You can throw shields onto Charge mech to keep it from burning the forest tile it lands on. You can thrown shields onto buildings that would otherwise suffer Laser mech’s collateral damage. Unless you upgraded the shields for more charges (which i personally never do), treat it as a precious resource. Don’t throw it around just because your defense mech has nothing to do. The only time you might want to do something like that is to throw it onto the train in train escort missions.
Last but not least, don’t forget the Defense mech can kill off 1 health Vek by pulling them in for a bump.
In most squads, i usually get as many cores as i can from the first island’s reputation shop. With Zenith Guard however, since they already have such high damage output, i think it’s better to just buy 1 core and sink the rest into the power grid. This lets you shoot into your own buildings with greater peace of mind (but rest assured, collateral damage still happens more often you’ll like it to). It is risky though, because if the second island turns out to be a disaster and you can’t get the 3 cores for the +1 damage on the Laser mech, it’s pretty much gg from that point onward.
Be wary of missions that require mechs to have less than 4 damage. It’s a hard mission with the Charge mech around.
Get Over Here
Zenith Guard acheivements are not too hard to complete. You’ll be killing off 1 health Vek with the Defense mech very often.
Hitting 4 enemies with Laser mech is also not too difficult in the spider or Jelly boss missions where there are higher quantities of Vek.
Blocking damage with shields 4 times is not too hard either. If need be, put in Mafan and Bethany for 1 star missions, where the grid already begins with some shields.
Geek Generation out.
Hello everybody, Geek Generation here with a review on the Witchwood Monster Hunt’s finale, Hagatha.
The finale is a straight up boss fight with Hagatha, with no deck building or intermediary bosses. You start of as Houndmaster and get Toki, Darius and Tess as Hero card board clears in your hand. The finale is nice in that all the monster hunters are present for the fight, quite a thematic finale, i would say.
There’s no way you can win as Houndmaster without transforming the hero. The Houndmaster’s deck is only a couple cards. With every hero you transform into, a chunk of cards gets added to your deck. Toki and and Darius is only useful as a board clear. To win the value game against Hagatha, you’ll definitely need Tess’s ability to Scavenge.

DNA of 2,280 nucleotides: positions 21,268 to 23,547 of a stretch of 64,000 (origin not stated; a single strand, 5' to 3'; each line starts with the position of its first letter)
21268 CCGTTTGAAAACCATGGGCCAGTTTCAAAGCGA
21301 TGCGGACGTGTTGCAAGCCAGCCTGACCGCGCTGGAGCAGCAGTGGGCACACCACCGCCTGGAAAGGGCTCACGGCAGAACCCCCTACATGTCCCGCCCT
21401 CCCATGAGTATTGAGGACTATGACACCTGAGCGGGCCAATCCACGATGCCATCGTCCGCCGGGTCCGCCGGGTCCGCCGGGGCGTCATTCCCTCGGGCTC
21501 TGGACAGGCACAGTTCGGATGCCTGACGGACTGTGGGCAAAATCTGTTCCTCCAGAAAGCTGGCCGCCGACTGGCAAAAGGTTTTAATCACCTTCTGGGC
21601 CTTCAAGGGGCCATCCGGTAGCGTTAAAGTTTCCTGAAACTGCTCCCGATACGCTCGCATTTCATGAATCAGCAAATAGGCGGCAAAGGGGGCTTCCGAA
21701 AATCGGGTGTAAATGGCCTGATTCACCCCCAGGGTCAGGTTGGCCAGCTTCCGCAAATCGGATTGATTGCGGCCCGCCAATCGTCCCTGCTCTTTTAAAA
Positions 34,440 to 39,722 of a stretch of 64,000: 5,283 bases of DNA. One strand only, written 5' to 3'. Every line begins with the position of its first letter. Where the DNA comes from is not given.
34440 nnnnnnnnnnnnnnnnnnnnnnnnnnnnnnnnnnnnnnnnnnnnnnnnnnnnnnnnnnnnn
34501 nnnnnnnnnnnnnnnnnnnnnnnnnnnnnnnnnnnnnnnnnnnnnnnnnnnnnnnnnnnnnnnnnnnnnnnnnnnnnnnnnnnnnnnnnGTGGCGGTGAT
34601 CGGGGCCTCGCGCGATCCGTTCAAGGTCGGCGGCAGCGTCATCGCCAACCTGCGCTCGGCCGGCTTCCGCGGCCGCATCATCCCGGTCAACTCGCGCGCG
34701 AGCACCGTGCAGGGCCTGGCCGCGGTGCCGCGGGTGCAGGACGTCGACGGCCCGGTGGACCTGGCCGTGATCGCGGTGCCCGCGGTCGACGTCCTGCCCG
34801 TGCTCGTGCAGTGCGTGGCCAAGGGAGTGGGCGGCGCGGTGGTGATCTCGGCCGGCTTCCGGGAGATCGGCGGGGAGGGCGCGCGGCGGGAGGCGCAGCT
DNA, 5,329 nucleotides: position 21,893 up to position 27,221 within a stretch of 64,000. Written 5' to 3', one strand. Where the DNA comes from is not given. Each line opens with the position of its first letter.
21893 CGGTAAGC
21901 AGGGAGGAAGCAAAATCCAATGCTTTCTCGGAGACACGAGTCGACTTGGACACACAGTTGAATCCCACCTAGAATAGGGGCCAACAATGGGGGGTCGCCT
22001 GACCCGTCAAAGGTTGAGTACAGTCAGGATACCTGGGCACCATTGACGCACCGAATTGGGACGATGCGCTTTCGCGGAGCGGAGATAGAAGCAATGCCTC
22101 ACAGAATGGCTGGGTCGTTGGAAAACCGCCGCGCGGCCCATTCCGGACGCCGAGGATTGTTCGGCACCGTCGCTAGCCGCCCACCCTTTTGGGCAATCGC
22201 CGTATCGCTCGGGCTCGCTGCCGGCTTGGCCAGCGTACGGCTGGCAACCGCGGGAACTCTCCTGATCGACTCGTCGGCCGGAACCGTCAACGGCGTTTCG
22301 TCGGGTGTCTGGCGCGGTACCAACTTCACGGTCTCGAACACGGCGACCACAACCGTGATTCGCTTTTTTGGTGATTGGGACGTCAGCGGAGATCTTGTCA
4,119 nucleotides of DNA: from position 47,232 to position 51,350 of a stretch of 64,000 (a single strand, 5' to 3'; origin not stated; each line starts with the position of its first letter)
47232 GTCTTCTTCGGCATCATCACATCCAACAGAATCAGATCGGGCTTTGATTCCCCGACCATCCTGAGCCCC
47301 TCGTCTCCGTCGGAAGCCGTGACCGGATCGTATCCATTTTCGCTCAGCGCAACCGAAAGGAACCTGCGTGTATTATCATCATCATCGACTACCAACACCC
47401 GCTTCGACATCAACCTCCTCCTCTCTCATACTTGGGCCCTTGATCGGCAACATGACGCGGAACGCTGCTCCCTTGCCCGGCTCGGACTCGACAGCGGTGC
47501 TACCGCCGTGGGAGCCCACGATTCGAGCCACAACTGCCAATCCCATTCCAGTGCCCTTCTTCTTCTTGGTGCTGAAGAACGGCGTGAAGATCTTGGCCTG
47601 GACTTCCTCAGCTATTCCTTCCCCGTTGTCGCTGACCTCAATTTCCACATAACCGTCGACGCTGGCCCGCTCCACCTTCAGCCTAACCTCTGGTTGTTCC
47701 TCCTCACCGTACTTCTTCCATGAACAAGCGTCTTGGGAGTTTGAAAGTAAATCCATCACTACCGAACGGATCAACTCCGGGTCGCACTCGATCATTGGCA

– Crystal Gem (+1 mana cyrstal)
– Lunar Signet (trigger minion’s deathrattle upon play)
– First Aid Kit (heal 2 health to all friendly characters at end of turn)
Lunar Signet is the worst as you didn’t get the build your own deck to fill it full of deathrattles. Crystal Gem is not that good either, because in the long value game, it didn’t matter whether your started with 1 or 2 mana crystals. As long as Hagatha’s start is not too explosive, a normal start for you is fine.
First Aid Kit is the best in my opinion. It helps to keep your health pool high so your don’t die to any Al’Akir shenanigans.
– Double Time (extra cast for every first spell)
– Expediate (minions cost 1 less)
– Robe of Magi (+3 spell damage)
Expediate is generally good, but outclassed by the other two passives. Mainly because you’ll eventually morph into Tess and both Double Time and Robe of Magi complements very well with Scavenge.
Personally, i feel that Double Time isn’t that good in this fight. With Tess, you tend to be Scavenging up Polymorphs and Jade Lightning. The unreliability of the second cast makes playing spells difficult. You don’t want to turn your Mukla’s Champion into a frog. Which in turn results in hand size management difficulties. My hand tends to be choked full with high cost minions that i simply do not have the time to play and spells i cannot play as the first one for fear of destroying my own board.